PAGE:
Increased overjet and overbite resulting in malocclusion also cause the reduction in alveolar bone height leading to periodontal conditions.[10]

Attrition, abrasion, and abfraction are considered to work synergistically in the etiology of noncarious lesions. Attrition is considered as wear of tooth material due to tooth to tooth contact. The major causes of attrition of teeth include temporomandibular disorder, bruxism and malocclusion.

Malocclusion also includes abnormal overjet and overbite. Hence, we conducted this study to observe the effects of these conditions on the tooth status, which was assessed by the attrition of tooth.

In our study, we developed a score as per the grading, which was later compared with the horizontal overlap, vertical overlap and the tooth status.

The score obtained for the horizontal overlap was 167 which was 16.7% indicating that out of total patients who suffered from excessive horizontal overlap the score for severity of dental attrition was 16.7%, similarly for vertical overlap, it was 47 and 7.83%.

The Chi-square test results were significant suggesting that there exists a relationship between excessive overjet, overbite, and attrition of the tooth. There are not many studies in the literature similar to our study, one such study was conducted by Grzegocka et al.[11] and our results find support in their study. As per their study which was conducted on polish adults, there was a high prevalence of attrition in the population affected by malocclusion, especially in Class II Division 2 cases. In our study also, we found that decreased overjet leads to tooth wear.

We also observed that the excessive horizontal overlap was more detrimental as compared to vertical one; again our findings are similar to that of Grzegocka et al.[11] They anticipated that anterior open bite, compensated Class III malocclusion and tightness of reverse overjet could result in dental wear. As per Grzegocka et al.[11] anterior open bite leads to the attrition of buccal segments hence validating our results.

There are studies which could not find any significant relationship between the overjet/overbite and tooth condition one such study was conducted by Koutnik[12] based on the NHANES III data. As per this study, no relationship exists between the degrees of tooth overlap and tooth condition. However, the study setup of this study was quite different from that of ours. They did a retrospective study based on the data collected not as per the well-defined study criteria and the tooth condition considered by them included the failed restoration mobile and missing teeth, etc., but our study took into account only one tooth condition which was attrition. Furthermore, the study criteria were well defined before recruiting the patients and starting the study.


   Conclusion Top


We conclude that although the attrition is a multifaceted anomaly, with multiple processes and factors playing a role in its development the excessive vertical and horizontal overlap of anterior teeth do play an important role in the etiology of tooth wear.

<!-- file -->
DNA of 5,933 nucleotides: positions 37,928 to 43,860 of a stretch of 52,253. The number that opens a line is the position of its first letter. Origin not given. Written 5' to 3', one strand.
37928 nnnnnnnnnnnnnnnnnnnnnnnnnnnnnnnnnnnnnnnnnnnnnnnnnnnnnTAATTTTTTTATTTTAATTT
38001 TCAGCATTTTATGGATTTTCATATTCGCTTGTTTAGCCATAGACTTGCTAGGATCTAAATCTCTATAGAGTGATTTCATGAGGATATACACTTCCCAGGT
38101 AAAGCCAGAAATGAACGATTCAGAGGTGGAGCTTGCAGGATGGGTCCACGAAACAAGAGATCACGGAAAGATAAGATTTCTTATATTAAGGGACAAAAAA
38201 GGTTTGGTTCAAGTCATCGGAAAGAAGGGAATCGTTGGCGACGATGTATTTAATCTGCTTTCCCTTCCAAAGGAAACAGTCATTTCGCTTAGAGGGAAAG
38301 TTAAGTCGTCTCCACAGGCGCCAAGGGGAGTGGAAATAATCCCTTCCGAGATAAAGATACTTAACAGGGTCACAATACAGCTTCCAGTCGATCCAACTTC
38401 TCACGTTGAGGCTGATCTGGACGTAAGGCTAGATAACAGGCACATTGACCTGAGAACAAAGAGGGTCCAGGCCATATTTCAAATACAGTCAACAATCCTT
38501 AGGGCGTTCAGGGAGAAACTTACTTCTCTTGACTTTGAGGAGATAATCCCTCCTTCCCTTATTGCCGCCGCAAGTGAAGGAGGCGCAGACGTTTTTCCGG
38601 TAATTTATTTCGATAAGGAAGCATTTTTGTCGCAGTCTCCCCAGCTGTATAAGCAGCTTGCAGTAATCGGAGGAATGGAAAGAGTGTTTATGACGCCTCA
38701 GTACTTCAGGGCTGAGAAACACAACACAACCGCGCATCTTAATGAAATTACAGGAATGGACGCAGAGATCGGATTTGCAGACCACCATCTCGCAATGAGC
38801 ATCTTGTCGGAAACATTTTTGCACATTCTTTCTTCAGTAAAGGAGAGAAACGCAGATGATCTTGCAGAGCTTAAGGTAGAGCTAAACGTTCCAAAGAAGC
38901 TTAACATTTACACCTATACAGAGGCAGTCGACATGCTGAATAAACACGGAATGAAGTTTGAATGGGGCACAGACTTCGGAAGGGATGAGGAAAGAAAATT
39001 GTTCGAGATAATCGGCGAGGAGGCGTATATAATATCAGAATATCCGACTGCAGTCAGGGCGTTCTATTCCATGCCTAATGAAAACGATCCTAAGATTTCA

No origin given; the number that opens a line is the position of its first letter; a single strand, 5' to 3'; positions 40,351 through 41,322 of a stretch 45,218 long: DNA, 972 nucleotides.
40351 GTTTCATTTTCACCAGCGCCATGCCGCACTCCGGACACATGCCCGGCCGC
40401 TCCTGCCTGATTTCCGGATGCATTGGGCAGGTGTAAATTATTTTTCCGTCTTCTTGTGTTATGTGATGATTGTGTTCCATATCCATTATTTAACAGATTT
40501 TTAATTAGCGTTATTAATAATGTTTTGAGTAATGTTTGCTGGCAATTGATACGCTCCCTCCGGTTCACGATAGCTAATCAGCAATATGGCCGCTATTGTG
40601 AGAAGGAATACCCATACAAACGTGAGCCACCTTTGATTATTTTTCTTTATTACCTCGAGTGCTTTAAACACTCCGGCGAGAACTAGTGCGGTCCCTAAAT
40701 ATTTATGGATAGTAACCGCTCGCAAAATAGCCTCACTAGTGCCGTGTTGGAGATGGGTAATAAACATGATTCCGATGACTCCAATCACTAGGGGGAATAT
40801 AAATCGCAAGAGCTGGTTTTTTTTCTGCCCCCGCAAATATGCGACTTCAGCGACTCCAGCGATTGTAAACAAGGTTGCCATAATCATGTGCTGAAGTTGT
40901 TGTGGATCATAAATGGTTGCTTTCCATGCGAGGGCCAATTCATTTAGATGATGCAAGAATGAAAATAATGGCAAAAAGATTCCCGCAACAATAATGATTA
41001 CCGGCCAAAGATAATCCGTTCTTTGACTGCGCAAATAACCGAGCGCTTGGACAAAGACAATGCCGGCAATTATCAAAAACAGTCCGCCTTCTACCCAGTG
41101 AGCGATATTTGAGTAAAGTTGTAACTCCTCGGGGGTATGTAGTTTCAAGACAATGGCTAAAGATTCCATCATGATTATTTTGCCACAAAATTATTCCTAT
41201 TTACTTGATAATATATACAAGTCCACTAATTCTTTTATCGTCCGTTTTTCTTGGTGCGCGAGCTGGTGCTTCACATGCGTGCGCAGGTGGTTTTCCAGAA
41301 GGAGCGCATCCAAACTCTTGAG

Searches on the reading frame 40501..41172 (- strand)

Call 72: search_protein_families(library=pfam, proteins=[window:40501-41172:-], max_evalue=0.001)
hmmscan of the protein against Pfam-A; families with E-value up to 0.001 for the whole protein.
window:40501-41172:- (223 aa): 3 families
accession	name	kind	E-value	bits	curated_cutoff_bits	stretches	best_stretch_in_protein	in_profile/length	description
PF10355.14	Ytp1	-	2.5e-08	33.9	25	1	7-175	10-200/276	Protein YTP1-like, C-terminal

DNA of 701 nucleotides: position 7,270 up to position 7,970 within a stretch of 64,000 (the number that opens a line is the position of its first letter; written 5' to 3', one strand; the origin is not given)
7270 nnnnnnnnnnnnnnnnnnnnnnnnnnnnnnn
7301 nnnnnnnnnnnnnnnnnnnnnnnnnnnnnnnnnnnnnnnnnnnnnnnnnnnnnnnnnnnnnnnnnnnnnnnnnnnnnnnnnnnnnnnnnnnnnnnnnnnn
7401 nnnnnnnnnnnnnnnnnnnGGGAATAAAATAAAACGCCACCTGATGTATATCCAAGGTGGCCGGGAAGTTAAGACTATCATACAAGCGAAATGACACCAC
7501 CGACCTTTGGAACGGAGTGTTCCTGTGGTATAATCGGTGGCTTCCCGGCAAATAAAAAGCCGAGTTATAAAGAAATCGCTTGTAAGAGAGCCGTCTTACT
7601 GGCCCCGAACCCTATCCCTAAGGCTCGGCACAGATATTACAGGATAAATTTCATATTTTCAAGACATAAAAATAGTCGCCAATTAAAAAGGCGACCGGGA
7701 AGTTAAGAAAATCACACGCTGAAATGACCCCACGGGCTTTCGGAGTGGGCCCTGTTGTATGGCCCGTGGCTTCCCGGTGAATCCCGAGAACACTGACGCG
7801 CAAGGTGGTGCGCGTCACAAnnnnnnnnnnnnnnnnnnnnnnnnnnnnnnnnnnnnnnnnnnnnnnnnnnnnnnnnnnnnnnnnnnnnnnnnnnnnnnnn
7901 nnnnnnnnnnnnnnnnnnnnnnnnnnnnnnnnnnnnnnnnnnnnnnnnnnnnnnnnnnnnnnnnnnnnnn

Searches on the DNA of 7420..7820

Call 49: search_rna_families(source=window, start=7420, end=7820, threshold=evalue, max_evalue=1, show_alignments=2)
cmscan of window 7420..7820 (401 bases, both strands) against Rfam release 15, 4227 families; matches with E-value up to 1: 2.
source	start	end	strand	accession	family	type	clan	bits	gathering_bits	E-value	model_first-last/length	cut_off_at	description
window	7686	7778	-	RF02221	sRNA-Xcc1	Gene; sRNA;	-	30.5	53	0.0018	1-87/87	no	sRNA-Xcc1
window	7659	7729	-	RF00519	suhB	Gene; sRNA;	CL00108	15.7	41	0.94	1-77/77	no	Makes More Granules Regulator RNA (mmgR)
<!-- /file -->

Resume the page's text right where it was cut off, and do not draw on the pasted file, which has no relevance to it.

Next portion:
Financial support and sponsorship

Nil.

Conflicts of interest

There are no conflicts of interest.



 
   References Top

1.
Tschill P, Bacon W, Sonko A. Malocclusion in the deciduous dentition of Caucasian children. Eur J Orthod 1997;19:361-7.  Back to cited text no. 1
    
2.
Sundareswaran S, Kizhakool P. Prevalence and gender distribution of malocclusion among 13–15-year-old adolescents of Kerala, South India. Indian J Dent Res 2019;30:455-61.  Back to cited text no. 2
[PUBMED]  [Full text]  
3.
Bishara SE, Athanasiou AE. Textbook of Orthodontics. 1st ed. Philadelphia, Pennsylvania, United States: Saunders Publishers; 2001.  Back to cited text no. 3
    
4.
Moyers RE. Handbook of Orthodontics. 4th ed. London, England: Year Book Medical Pub; 1988.  Back to cited text no. 4
    
5.
Borzabadi-Farahani A, Borzabadi-Farahani A, Eslamipour F. Malocclusion and occlusal traits in an urban Iranian population. An epidemiological study of 11-to 14-year-old children. Eur J Orthod 2009;31:477-84.  Back to cited text no. 5
    
6.
Bills DA, Handelman CS, BeGole EA. Bimaxillary dentoalveolar protrusion: Traits and orthodontic correction. Angle Orthod 2005;75:333-9.  Back to cited text no. 6
    
7.
Angle EH. Classification of malocclusion. In: Dental Cosmos.Lawrence, KS, United States; 1899.  Back to cited text no. 7
    
8.
Grippo JO, Simring M, Schreiner S. Attrition, abrasion, corrosion and abfraction revisited: A new perspective on tooth surface lesions. J Am Dent Assoc 2004;135:1109-18.  Back to cited text no. 8
    
9.
Pullinger AG, Seligman DA, Gornbein JA. A multiple logistic regression analysis of the risk and relative odds of temporomandibular disorders as function of common occlusal features. J Dent Res 1993;72:968-79.  Back to cited text no. 9
    
10.
Bjørnaas T, Rygh P, Bøe OE. Severe overjet and overbite reduced alveolar bone height in 19-year-old men. Am J Orthod Dentofacial Orthop 1994;106:139-45.  Back to cited text no. 10
    
11.
Grzegocka K, Williams S, Loster JE. Relationship between occlusion and dental attrition in a group of young Polish adults. J Stoma 2016;69:285-94.  Back to cited text no. 11
    
12.
Koutnik SR. The Relationship between Excessive Anterior Overlap and Dental Status. Milwaukee, Wiscounsin- 2013, Marquette University, Paper 193: Master's Theses; 2009. Available from: http://epublications.marquette.edu/theses_open/193. [Last accessed on 2020 Aug 08].  Back to cited text no. 12
    



 
 
    Tables

  [Table 1], [Table 2], [Table 3], [Table 4]